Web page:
Pause on Johnson & Johnson COVID-19 vaccine won’t affect United Center appointments, city’s top doc says
Officials have downplayed the impact of the pause on J&J doses, which account for less than 4% of the 7.6 million shots that have been given statewide so far.
Appointments at the United Center’s COVID-19 mass vaccination site will go on as scheduled next week with Pfizer doses being administered instead of the Johnson & Johnson vaccine that’s been shelved nationwide, officials said Thursday.
The city’s most prominent mass vax site has been doling out Pfizer since it launched a month ago in a parking lot across the street from the Near West Side arena.
That’ll still be the case Monday, which is when the federally run site had been scheduled to switch to J&J doses — until a handful of extremely rare blood clots tied to that vaccine prompted a temporary suspension this week while experts investigate.
The Federal Emergency Management Agency will provide additional Pfizer doses in its place, meaning plans won’t change for anyone with a United Center appointment, according to Chicago Public Health Commissioner Dr. Allison Arwady.
“Everybody who has an appointment from Monday on at the United Center can keep that appointment. You do not need to do a thing. You will just receive Pfizer instead of Johnson & Johnson,” Arwady said during an online Q&A.
The city’s other mass vaccination sites will be switching to Pfizer or Moderna doses, too, as will most county- and state-run sites. Officials have downplayed the impact of the pause on J&J doses, which account for less than 4% of the 7.6 million shots that have been given statewide so far, and barely 8% of Illinois’ total vaccine supply.
More United Center appointments will be opened online through the weekend at zocdoc.com, said Arwady, who’s encouraging residents to get a shot wherever they can find it as the city opens eligibility to all residents 16 and up starting Monday.
That includes FEMA’s vaccination site in Gary, Indiana, which has thousands of appointments available through next week — all of which are open to Illinois residents.
“People who have traveled outside Chicago and have had the means to do so, I want to thank you for doing that because you getting vaccinated outside Chicago does leave us more vaccine to be able to get it to folks who maybe don’t have the means,” Arwady said. “And given that we’ve vaccinated a lot of non-Chicagoans, it helps us also make sure that we can be as covered as possible.”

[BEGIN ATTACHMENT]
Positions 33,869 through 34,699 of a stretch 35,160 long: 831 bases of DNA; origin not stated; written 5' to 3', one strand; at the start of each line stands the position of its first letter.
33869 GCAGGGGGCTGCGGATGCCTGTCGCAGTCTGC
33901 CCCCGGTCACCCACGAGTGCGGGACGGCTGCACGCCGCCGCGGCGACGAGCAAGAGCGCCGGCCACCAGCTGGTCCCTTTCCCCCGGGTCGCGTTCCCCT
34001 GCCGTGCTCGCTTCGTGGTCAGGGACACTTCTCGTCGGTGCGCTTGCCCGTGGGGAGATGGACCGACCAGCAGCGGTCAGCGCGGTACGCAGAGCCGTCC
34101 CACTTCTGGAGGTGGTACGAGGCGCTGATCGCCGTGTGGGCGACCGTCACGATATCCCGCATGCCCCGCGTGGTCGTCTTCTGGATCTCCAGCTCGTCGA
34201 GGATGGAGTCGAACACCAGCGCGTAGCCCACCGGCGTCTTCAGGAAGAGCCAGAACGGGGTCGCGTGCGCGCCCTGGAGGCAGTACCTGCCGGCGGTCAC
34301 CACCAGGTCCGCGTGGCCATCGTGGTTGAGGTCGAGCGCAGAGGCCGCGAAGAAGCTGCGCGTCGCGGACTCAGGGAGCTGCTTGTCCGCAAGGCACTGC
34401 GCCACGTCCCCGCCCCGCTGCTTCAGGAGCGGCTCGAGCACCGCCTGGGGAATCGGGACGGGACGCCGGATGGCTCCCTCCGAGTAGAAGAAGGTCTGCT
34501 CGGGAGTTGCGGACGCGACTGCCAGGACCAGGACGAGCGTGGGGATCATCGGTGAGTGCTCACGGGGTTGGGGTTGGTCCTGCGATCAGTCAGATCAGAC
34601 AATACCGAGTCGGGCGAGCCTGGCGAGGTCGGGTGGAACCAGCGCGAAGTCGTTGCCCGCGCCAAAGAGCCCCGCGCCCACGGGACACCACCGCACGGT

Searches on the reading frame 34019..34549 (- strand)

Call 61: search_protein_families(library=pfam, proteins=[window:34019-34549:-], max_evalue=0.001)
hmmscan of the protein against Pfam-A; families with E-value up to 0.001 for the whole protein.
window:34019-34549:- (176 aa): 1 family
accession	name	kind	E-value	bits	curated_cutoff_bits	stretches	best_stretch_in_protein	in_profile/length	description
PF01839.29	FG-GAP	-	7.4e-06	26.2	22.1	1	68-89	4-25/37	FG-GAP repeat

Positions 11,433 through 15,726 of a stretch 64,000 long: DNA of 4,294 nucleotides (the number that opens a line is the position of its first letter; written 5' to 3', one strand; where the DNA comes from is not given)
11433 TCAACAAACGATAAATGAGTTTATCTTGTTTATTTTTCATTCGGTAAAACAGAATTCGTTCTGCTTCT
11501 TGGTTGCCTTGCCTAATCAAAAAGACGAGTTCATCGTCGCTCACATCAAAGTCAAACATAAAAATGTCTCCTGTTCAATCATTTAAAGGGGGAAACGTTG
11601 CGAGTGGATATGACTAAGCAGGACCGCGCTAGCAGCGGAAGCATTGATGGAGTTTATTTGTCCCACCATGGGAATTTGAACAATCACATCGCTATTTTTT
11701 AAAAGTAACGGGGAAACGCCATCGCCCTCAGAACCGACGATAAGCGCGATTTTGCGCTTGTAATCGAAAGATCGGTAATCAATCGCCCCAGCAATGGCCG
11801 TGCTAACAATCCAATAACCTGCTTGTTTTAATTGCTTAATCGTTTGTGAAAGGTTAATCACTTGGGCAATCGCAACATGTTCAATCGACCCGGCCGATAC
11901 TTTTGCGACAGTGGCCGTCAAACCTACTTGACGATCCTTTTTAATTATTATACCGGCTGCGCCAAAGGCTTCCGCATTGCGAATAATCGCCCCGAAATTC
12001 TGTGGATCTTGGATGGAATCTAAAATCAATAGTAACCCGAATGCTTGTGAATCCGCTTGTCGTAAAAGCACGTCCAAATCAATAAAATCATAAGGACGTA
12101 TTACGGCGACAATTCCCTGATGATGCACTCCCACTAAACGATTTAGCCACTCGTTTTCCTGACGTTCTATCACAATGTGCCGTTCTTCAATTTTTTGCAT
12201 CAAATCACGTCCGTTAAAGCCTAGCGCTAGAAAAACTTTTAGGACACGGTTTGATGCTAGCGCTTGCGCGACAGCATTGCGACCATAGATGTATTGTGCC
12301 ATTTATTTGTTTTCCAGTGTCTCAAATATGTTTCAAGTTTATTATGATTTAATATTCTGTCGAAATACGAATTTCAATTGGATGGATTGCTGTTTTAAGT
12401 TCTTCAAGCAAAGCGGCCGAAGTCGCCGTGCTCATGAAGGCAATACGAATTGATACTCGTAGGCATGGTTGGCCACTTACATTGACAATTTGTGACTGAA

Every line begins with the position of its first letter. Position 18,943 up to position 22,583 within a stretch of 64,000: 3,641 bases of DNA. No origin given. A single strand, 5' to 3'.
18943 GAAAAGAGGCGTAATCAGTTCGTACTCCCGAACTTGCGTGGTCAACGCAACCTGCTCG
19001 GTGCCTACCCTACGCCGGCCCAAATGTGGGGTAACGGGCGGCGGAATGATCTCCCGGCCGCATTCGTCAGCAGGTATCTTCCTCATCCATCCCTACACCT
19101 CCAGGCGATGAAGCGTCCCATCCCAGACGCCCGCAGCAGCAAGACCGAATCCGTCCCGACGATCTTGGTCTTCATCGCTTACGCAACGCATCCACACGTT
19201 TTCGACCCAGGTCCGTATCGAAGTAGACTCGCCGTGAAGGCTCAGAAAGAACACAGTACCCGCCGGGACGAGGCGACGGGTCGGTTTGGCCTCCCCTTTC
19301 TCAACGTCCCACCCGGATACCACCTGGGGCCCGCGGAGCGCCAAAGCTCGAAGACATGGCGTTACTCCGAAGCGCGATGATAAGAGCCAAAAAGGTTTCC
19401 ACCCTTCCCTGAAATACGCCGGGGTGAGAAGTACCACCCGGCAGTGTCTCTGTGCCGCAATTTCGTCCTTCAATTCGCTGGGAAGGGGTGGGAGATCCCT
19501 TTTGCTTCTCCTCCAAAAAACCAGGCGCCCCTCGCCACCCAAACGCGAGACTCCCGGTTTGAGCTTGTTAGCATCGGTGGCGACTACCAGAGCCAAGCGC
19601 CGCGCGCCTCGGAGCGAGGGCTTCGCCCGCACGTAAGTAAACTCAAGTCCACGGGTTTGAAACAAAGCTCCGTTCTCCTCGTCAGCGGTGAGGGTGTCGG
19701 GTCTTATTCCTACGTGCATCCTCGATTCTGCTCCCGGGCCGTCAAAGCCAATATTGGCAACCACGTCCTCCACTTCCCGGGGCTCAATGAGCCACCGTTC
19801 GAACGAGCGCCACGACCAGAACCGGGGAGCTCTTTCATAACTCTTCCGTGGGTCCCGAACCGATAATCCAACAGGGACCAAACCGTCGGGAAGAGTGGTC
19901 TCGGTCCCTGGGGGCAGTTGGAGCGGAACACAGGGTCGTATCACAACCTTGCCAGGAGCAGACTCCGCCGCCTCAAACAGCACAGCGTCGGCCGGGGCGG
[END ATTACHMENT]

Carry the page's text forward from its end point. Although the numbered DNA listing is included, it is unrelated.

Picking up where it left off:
About 23% of city residents have been fully vaccinated so far, compared to 24% of all Illinois residents.
COVID-19 vaccine doses administered by day
Graphic by Jesse Howe and Caroline Hurley | Sun-Times
Source: Illinois Department of Public Health
Graph not displaying properly? Click here.
A total of 129,755 shots were administered Monday, which is just above the statewide average for the past week.
Coronavirus cases are still rising across Chicago and the rest of Illinois, but Arwady and Gov. J.B. Pritzker have expressed cautious optimism that the third surge might be slowing down.
The Illinois Department of Public Health reported 3,581 new cases of the disease were diagnosed among 105,661 tests to keep the state’s average testing positivity rate at 4.2%. That number indicates how rapidly the virus is spreading. It’s doubled since March 12, but has fallen or held steady for three consecutive days.
The state’s number of hospitalized COVID-19 patients also fell by 33 down from Tuesday night down to 2,043 as of Wednesday — still almost double what it was a month ago.
Officials also reported 40 more coronavirus deaths — the most reported by the state in a day since March 11 — including 11 Cook County residents.
Illinois’ death toll is up to 21,609 since last March. Nearly 1.3 million residents have tested positive overall.
For help finding a vaccine appointment, visit coronavirus.illinois.gov or call (833) 621-1284.